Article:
IATF 16949 Control Plan
What is a Control Plan?
A control plan is a document that describes a system, subsystem, component or material level for products supplied. A control plan is a live document that needs regularly scheduled reviews to confirm its effectiveness. This document should describe the actions required at each phase of a process to assure the process outputs will meet the requirements. The control plan should also take into account the design FMEA and manufacturing process FMEA outputs.
- Learn more about FMEA
16949 control plans must describe the actions required at each phase of the process. During production runs, the control plan provides process monitoring and control methods to control characteristics. As the standard requires continuous improvements, the control plan must reflect a strategy that is responsive to these changing process conditions. By having a control plan in place, this will allow for your organization to be able to move forward in the event of staff turnover.
What does the standard require?
The control plan must list the controls used for the manufacturing process control, including methods for monitoring of control exercised over special characteristics defined by both the customer and the organization; the customer-required information, if any; and initiate the specified reaction plan when the process becomes unstable or not statistically capable. Control plans shall be reviewed and updated when any change occurs affecting product, manufacturing process, measurement, logistics, supply sources or FMEA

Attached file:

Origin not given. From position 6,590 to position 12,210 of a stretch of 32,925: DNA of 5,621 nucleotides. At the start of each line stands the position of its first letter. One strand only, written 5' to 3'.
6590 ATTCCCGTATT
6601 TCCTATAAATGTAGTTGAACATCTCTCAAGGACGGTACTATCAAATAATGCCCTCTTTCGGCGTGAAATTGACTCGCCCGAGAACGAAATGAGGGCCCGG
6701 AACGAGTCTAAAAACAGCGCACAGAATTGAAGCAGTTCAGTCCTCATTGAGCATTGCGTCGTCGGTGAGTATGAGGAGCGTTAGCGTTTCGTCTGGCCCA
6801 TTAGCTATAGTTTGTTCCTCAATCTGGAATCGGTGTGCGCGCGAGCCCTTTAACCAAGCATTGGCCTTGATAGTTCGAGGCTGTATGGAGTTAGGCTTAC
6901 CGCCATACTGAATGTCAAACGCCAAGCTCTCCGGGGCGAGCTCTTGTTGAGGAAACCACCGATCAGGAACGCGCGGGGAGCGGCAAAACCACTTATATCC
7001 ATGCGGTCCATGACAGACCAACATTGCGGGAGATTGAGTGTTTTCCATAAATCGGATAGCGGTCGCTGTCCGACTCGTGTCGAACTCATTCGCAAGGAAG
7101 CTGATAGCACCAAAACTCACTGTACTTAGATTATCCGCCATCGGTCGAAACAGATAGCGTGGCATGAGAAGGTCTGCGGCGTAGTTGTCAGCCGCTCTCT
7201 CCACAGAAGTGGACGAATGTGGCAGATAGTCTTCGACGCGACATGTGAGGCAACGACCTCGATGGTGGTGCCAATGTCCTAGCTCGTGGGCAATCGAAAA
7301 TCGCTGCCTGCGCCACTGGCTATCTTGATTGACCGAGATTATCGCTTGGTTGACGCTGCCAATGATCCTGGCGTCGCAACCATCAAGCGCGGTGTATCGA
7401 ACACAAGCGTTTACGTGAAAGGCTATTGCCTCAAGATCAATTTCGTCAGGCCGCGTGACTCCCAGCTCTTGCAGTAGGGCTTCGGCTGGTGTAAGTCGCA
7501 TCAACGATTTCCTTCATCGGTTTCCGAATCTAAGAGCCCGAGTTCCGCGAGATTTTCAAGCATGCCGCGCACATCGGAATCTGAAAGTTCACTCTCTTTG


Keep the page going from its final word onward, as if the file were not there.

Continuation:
The standard requires the Control Plan to include:
- A list of the controls used for the manufacturing process control
- Methods for monitoring of controls for special characteristics as defined by customers and the organization
- Include the customer-required information
- If the process becomes unstable or not possible, have a specified plan
- Control plans need to be reviewed and revised when changes occur affecting product, manufacturing process, measurement, logistics, supply sources of FMEA
In addition, Annex A further addresses and defines the requirements for the Control Plan. This includes three distinct phases:
Prototype: When you build a prototype you must document the measurements, materials and performance tests. If the customer requires, the organization may develop a Control Plan for the prototype.
Pre-launch– This stage is between the prototype and before the full production, organizations should document the measurements, materials and performance tests that will occur during pre-launch. This stage is defined as the process of production realization.
Production – The third stage is production- organizations are required to document the product and process characteristics, process controls, tests and measurement systems.
- the organization shipped nonconforming product to the customer
- change occurs affecting the product or process
- a customer complains organizations must implement of associated corrective actions
- at a set frequency based on risk analysis